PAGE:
Van Helsing smiled in return.
“After your mother.”
Seward nodded. Van Helsing looked down into the stroller. She was so impossibly small, sleeping there in a thick bundle of blankets. She was pale and tiny. Abraham felt an intense urge to protect her from any and everything that could harm her.
“She is beautiful.”
“Yes,” Cecil agreed, with tears in his voice “she certainly is.”
And so, they stood together, while Lucy’s mother was lowered into the ground.
They sat together that night, in Cecil’s father’s house, drinking and smoking cigars.
They both had so much to say to one another, so many secrets and apologies and arguments, but instead, they sat in silence, each trying to read the other’s mind.
Van Helsing, not for the first time, wondered what he was doing here. This man had broken his heart, and not spoken to him for ten years. This man was nothing to him but a bad memory, to be buried in wine and regret, and yet. And yet, when he got that letter, he had hopped on the first train to London to be by his side. Why?
“She was wonderful, you know.” Cecil broke the silence.
“She really was an amazing woman, Emily. Beautiful and smart and witty. You two would’ve gotten on.”
Van Helsing didn’t know what to say to that.
“And,” Seward said, his voice shaky but warm, “all she wanted in this world was to be a mother. But, she had problems getting pregnant. We tried and tried for years, without luck, and then -- Lucy came along.”
There were tears running down his face now. Abraham moved closer, but did not touch him. He did not know if he could.
“And oh, she would’ve been such a wonderful mother. She was so kind.”
Van Helsing put his arms around Cecil and pulled him close. Seward cried into his shirt.
“I- I don’t know how to be a father, Abraham, I can b-barely take care of myself. She deserves better than me.”
“Shhhhh, lieveling, it will be alright.”
Cecil sat up, looking into his eyes.
“I can’t do this alone, Van Helsing.”
And with that, Abraham realised what he had to do,
“You will not have to, Cecil.”
“I said,” he took a deep breath, “you will not have to do this alone. I have two younger sisters, I raised them as much as my mother did. I will stay with you here.”
Cecil’s eyes were wide.
“You can’t, Van Helsing, your work!”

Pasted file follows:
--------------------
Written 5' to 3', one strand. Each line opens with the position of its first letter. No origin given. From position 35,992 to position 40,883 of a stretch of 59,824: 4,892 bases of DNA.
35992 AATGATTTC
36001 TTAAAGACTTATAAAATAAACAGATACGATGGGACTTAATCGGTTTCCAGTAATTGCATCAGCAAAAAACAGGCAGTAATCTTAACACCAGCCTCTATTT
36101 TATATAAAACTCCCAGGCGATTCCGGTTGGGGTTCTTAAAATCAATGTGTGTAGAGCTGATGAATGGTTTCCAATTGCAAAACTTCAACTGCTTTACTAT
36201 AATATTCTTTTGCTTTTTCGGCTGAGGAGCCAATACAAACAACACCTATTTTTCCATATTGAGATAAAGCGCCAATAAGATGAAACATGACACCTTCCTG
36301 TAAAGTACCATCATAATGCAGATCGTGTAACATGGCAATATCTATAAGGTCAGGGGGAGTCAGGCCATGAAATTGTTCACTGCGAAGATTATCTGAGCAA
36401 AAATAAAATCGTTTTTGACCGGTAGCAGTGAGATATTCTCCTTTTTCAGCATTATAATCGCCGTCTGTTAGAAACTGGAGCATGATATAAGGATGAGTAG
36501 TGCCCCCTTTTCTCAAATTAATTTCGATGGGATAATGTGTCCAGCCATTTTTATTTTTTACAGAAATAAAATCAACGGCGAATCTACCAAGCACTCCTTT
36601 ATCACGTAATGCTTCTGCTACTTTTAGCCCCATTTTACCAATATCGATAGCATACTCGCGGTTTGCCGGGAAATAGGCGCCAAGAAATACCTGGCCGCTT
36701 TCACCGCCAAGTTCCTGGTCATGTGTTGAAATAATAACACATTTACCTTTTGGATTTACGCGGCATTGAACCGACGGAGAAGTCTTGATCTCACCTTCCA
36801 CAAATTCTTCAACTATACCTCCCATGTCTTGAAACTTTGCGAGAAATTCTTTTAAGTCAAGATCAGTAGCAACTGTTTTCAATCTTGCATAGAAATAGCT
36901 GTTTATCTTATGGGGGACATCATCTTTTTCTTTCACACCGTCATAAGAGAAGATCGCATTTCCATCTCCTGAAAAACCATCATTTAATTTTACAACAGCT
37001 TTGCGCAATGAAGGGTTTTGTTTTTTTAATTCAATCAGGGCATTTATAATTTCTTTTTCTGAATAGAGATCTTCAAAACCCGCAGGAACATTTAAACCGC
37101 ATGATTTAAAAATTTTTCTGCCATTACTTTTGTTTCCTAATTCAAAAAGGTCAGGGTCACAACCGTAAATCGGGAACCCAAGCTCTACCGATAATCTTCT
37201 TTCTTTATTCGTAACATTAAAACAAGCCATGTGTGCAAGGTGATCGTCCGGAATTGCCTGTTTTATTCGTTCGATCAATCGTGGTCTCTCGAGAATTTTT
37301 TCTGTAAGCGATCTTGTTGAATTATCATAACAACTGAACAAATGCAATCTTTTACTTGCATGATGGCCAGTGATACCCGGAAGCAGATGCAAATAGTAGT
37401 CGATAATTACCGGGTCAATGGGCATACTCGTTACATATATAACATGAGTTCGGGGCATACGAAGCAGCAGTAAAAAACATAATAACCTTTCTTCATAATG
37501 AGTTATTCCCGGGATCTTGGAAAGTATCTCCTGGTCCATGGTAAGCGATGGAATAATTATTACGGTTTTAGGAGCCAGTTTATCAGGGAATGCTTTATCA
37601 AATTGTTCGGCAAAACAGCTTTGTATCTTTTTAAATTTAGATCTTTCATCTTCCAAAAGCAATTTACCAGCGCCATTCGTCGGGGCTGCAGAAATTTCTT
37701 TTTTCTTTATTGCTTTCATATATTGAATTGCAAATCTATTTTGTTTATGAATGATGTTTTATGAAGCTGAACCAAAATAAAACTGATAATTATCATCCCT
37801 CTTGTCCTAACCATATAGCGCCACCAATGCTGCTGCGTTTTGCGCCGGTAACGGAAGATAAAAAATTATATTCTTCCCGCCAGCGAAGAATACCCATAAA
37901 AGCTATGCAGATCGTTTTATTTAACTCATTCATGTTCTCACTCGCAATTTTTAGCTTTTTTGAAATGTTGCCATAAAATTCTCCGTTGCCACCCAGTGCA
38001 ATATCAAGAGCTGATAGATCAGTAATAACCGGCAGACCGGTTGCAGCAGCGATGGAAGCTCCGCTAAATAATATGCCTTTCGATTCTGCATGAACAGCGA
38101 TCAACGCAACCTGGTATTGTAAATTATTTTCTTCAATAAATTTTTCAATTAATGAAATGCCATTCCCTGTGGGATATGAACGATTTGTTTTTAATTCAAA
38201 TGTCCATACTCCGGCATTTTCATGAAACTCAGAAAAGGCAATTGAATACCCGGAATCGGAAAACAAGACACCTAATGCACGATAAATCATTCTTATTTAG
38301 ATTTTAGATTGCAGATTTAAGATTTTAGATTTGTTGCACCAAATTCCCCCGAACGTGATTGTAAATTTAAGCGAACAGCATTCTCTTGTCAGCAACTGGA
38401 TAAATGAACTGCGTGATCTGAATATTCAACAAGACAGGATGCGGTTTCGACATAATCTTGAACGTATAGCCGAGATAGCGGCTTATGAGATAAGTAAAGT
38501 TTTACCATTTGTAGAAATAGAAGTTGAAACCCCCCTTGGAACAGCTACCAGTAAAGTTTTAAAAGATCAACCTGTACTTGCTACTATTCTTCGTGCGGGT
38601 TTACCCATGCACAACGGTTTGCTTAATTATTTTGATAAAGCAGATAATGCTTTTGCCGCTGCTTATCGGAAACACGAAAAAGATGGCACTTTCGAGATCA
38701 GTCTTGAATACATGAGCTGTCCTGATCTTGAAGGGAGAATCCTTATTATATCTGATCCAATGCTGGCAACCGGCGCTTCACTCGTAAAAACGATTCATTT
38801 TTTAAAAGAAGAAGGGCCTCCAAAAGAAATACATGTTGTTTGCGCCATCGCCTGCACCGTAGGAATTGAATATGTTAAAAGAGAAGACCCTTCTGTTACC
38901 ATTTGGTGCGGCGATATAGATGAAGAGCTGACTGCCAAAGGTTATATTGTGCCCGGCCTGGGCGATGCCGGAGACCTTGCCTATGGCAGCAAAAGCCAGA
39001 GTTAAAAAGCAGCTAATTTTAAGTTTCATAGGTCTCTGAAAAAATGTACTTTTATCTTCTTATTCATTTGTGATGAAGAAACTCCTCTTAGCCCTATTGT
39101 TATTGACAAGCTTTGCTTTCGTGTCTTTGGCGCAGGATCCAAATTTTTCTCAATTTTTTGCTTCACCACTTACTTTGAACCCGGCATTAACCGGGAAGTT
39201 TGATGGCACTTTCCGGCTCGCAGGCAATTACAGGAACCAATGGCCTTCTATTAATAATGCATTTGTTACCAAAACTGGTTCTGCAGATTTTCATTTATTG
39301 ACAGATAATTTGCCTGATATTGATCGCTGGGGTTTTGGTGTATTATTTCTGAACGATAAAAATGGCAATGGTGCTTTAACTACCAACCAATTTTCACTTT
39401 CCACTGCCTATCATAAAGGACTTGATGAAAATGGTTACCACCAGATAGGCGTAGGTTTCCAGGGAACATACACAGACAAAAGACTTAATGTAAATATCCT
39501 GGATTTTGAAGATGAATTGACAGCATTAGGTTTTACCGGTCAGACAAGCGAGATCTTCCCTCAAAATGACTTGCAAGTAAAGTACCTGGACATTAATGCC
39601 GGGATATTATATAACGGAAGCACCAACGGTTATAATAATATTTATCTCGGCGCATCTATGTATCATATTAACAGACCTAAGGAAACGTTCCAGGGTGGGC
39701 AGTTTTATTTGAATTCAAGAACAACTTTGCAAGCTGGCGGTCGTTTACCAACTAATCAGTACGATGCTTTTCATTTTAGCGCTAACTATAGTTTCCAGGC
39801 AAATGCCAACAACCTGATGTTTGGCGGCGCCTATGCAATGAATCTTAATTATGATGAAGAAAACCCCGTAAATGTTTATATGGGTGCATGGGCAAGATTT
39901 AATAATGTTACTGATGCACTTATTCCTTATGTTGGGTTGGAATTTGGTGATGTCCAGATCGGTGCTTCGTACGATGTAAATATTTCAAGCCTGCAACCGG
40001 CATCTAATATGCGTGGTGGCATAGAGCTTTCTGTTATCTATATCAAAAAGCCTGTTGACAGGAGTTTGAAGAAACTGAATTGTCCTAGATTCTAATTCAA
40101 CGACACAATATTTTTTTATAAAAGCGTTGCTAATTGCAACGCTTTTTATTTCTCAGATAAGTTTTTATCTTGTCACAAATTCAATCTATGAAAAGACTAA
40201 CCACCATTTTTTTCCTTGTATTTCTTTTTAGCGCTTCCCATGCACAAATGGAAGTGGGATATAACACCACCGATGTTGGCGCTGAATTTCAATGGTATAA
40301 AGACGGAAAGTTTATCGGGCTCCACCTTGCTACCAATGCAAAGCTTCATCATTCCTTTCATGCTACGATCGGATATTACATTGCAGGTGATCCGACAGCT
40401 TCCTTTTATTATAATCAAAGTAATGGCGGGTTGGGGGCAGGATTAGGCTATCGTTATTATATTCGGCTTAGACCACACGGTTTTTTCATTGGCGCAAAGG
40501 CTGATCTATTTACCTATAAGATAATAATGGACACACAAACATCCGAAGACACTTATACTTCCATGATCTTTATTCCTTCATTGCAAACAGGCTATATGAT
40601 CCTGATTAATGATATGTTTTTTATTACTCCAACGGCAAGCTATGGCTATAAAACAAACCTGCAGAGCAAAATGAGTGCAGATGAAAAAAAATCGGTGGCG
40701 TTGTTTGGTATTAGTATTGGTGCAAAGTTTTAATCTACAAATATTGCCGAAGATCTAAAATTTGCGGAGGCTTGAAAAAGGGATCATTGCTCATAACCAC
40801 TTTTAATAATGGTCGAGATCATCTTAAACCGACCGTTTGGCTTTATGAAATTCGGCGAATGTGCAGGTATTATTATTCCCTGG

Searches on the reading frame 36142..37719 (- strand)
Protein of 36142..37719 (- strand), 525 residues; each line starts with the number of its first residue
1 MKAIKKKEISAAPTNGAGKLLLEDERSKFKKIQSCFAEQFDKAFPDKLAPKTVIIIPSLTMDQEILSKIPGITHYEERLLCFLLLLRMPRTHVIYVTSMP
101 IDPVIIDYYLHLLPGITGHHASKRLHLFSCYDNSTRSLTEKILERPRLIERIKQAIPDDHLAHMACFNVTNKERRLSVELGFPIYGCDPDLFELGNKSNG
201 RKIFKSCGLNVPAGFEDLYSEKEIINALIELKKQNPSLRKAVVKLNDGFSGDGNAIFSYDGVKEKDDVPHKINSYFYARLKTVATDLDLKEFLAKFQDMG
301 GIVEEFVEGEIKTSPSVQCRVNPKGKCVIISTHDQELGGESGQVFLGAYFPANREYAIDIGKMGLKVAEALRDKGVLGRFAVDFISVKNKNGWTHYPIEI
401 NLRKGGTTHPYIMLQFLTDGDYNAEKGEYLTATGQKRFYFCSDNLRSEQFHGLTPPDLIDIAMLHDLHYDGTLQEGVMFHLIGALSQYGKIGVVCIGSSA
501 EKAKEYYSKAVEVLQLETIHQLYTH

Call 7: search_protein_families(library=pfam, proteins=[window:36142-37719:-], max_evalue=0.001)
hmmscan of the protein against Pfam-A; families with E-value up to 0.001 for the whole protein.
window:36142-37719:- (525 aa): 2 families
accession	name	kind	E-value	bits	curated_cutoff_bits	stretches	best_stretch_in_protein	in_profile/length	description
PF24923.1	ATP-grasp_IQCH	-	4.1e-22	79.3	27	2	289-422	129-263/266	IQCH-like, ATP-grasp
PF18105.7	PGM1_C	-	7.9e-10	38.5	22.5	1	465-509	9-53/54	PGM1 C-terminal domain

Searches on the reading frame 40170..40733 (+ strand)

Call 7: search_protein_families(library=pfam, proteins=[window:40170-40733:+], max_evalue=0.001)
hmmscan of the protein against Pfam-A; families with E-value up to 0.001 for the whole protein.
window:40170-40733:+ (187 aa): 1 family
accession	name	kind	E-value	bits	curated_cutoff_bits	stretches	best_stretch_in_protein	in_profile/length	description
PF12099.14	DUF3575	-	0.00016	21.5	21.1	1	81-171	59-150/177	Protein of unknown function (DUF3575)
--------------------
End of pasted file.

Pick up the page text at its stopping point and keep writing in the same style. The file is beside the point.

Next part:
“Diseases will still be obscure when I get get back, Cecil.”
“But, Abraham, after all that I have put you through-”
Van Helsing cut him off.
“This is for Lucy, not you.”
That was a lie, but only a small one.
They ended up renting an apartment outside of London. It wasn’t as large as the Seward estate, but it had none of the ghosts.
Abraham had been afraid that it would be a nightmare to live with Seward, all longing gazes and heated conversations, but raising a child was time consuming. They had a nursemaid to feed her, a cook, and a woman to do the cleaning, but other than that, it was all them. Lucy was learning to sleep through the night, but it was a slow process. Getting up at 3 in the morning to change her diaper was not fun, but listening to her cry herself back to sleep was Hell on Earth.
Lucy was a wonderful baby. She was a little smaller than normal, and she had a cough that just wouldn’t go away, but she was an angel. Abraham loved her more than anything.
And Cecil, Cecil was getting better. He was smiling more, and there was blood in his cheeks again. There was still a shade over his eyes, but he worked through it.
That’s not to say that things weren’t awkward. When Lucy was asleep, and they sat in the parlor, Abraham’s emotions were a mess. He was a grown man now, but Cecil made him feel like he was 18 again.
“Do you hate me, Van Helsing?”
Abraham looked at Seward, surprised at his bluntness. He took a moment to think over the question.
“I did, once. After the wedding, I hated you more than I’d ever hated anything. That hatred pushed me away -- I threw myself into my studies. I got my masters and my doctorate. I traveled Europe. I went to Berlin, and, well, threw myself into other endeavors. I did all that running, but I could never escape you. So, no, I don’t hate you, Seward, not anymore. I’ve learned too much about myself to hate you.”
There was a moment of silence, as Seward mulled over that answer.
“I- I’m sorry, Van Helsing. I don’t regret marrying Emily, because I loved her, and without her we wouldn’t have Lucy, but… I tossed you aside. I disregarded your feelings, and I made it seem like I cared about you less than I really did. For that, I am sorry.”
Before Abraham could reply, a cry came from Lucy’s bedroom. They shared a smile, and went to work.
Lucy was two years old, when he figured it out. She had moved on from simple “daddy’ and “papa” (which had slightly confused the servants) to simple sentences. She was so bright already, bargaining with them to get out of naps and eat more sweets. Abraham would read from the Bible to her every night, and, though she sometimes asked a lot of questions, he didn’t mind. He loved it when she asked “Why.” Everyone should.
One of these nights, right as Abraham was getting the Bible from the shelf, Seward stopped him.
“How about you tell a different story tonight. One from Holland.”